Having a plan in place will create consistency and remove guesswork. Set up different treatment plans for different levels of risk. Provide standard templates for written communication and scripts, or talking points, for person-to-person contact. This kind of preparation will make your collection efforts more effective and less stressful.

Sample Treatment Plan

Large Accounts > $xxxx Small Accounts < $xxxx
0-30  Sales/Customer Service Call and reminder 5 days after delivery, or 5-7 days prior to due date  *Customer Service Survey and reminder sent 5 days after delivery or 7-10 days prior to due date
35-40  Reminder Call #1 followed by email outlining results of call  Reminder Email or Letter #1
45-50  Reminder Call #2 followed by email outlining results of call  Reminder Email or Letter #2
55-60  Escalation Call by creditor supervisor to debtor manager  Reminder Email or Letter #3
65-70  Final Demand Collection Call followed by Final Demand Email or Letter  Final Demand Call followed by Final Demand Email Letter
80-85  Refer to collection agency  Refer to collection agency or recommend write-off

*The Customer Service Survey would ask the same questions that would be asked in the Customer Service call to large accounts. This could be mailed (with a postage-paid return envelope), emailed, or faxed.

Tip #6 – Consider outsourcing your pre-90 day past due accounts:

Implementing a detailed credit policy and invoice (Tips 1 & 2) are basic to managing and collecting your accounts. However, if your time and resources are limited, a first-party collection agency may be the answer. These companies – and there are a number that will handle small business accounts – can transparently act on your behalf, carrying out Tips 3 through 5

Tip #7 – Keep accurate, up-to-date credit files and payment histories on your customers:

Watch for changes in payment patterns. If you see them deteriorating, take immediate action. Proactively contacting the customer can save future problems for you and, perhaps, you can help a historically good customer get through a rough patch.

Tip #8 – Do not continue to extend credit to delinquent customers:

If you want to keep the customer, negotiate some middle ground. For instance, require cash up front until the delinquency is cleared.

Tip #9 – Know when to let go:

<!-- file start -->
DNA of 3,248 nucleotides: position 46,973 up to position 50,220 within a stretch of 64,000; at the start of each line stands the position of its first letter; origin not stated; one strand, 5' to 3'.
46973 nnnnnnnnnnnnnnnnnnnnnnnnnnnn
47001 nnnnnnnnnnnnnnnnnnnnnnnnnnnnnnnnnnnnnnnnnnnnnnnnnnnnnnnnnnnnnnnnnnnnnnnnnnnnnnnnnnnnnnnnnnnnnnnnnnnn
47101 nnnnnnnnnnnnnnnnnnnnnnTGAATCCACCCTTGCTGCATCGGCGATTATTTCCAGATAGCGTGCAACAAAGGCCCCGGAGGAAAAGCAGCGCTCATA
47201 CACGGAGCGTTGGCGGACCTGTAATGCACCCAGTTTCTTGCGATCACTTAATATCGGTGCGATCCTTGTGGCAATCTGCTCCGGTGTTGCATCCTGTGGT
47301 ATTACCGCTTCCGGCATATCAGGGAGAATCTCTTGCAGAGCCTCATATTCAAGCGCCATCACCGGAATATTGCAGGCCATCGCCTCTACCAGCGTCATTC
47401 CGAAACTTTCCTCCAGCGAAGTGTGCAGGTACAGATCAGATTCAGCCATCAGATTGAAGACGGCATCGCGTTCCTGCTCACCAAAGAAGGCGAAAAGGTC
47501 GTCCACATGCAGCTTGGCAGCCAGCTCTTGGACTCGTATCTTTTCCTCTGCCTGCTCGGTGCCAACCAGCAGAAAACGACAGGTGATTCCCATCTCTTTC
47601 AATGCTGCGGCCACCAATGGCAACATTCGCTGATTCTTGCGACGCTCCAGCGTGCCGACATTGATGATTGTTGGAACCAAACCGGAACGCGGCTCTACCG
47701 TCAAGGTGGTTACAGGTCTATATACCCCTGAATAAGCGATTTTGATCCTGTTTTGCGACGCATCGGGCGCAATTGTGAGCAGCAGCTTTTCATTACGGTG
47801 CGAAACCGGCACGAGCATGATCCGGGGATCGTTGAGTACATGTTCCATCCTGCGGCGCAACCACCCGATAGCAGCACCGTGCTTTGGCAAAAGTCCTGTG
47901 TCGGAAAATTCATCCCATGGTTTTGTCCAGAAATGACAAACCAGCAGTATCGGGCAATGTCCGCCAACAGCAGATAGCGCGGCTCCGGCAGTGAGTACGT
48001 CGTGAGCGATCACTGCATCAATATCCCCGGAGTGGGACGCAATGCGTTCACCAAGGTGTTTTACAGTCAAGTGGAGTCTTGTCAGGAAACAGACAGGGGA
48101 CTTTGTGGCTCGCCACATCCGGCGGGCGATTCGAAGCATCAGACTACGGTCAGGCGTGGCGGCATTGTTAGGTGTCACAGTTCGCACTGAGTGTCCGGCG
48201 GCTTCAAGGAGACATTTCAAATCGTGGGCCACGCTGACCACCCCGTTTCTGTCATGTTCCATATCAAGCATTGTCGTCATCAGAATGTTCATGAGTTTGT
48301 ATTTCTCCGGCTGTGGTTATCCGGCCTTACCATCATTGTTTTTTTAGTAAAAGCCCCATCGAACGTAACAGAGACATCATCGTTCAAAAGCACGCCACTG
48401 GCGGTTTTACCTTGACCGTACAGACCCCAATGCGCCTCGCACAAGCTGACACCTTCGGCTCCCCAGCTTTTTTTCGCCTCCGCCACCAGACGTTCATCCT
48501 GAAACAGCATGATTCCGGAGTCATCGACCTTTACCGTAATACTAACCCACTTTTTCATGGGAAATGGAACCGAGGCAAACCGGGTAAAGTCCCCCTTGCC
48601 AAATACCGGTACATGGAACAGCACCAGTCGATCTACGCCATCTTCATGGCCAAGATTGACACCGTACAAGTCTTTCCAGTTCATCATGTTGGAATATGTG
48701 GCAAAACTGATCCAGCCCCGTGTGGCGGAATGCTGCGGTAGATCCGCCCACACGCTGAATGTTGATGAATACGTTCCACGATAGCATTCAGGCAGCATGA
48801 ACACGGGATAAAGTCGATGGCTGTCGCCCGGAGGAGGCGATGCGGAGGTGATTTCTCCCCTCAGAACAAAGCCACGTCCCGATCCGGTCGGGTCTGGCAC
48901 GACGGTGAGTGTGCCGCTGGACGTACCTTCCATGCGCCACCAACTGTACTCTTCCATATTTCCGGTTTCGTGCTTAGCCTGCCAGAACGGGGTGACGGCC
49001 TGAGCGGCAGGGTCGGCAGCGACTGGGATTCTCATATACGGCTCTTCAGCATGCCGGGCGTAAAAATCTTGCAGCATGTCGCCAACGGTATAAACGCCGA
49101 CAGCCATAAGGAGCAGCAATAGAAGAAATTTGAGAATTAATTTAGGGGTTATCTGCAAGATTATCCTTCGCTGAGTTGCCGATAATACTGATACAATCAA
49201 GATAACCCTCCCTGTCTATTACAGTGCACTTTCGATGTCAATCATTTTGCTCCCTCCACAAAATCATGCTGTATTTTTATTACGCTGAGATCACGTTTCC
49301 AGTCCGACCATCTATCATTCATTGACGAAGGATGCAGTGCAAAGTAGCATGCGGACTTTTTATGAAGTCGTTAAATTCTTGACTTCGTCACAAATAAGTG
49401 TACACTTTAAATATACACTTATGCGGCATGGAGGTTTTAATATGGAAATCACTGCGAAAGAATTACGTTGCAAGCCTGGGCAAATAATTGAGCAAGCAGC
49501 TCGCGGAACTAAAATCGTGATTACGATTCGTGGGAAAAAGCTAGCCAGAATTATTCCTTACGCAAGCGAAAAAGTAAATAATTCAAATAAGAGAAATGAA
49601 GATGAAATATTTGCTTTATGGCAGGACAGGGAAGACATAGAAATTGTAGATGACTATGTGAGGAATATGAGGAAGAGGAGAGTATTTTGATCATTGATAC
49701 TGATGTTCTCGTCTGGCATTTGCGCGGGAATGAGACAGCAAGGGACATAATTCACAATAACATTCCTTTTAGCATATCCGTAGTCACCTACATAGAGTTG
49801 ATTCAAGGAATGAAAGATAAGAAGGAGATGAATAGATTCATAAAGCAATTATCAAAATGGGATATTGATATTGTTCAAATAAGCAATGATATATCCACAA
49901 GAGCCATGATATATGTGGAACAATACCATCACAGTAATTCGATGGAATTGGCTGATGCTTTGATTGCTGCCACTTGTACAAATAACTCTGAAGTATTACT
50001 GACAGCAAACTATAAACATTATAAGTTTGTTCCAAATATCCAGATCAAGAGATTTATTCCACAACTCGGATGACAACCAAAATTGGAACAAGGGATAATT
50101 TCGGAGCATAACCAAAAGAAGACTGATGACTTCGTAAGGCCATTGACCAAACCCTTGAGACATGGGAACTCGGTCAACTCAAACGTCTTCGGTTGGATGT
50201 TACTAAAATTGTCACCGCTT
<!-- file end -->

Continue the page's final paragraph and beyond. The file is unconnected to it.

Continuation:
There comes a time when you need to increase the pressure to pay by sending the debtor to the professional collection agency. But, how do you know when to let go?

  1. If the customer doesn’t return your calls or respond to your contacts, send it to the agency ASAP. They may be in the process of skipping out.
  2. If a payment promise is broken, it’s time to move on. Your further efforts will likely result in nothing. Pass it along to your agency.
  3. The probability of collecting a delinquent account drops dramatically with the length of the delinquency. According to a survey of the members of the Commercial Collection Agencies of America (CCA of A), the probability of collecting an account 90 days past due drops to just 68.9%. At 6 months past due, there is only a 51.3% chance of collection. If the account ages to 1 year past due, the likelihood of a successful collection is 21.4%. Most sources consider 90 days past due the optimal time for sending your account to a collection agency.

While making the sale can be a heady experience, if the cash isn’t collected you can end up with a huge headache. Planning for delinquencies and developing a proactive, detailed and consistent strategy for handling them – before they happen – will help ensure that past due accounts don’t strangle your cash flow and become threats to your very survival.

Check out these other commercial collections articles for tips and information on our website.

For more information on how our commercial collection agency can help your business contact us at 844.937.3268 today!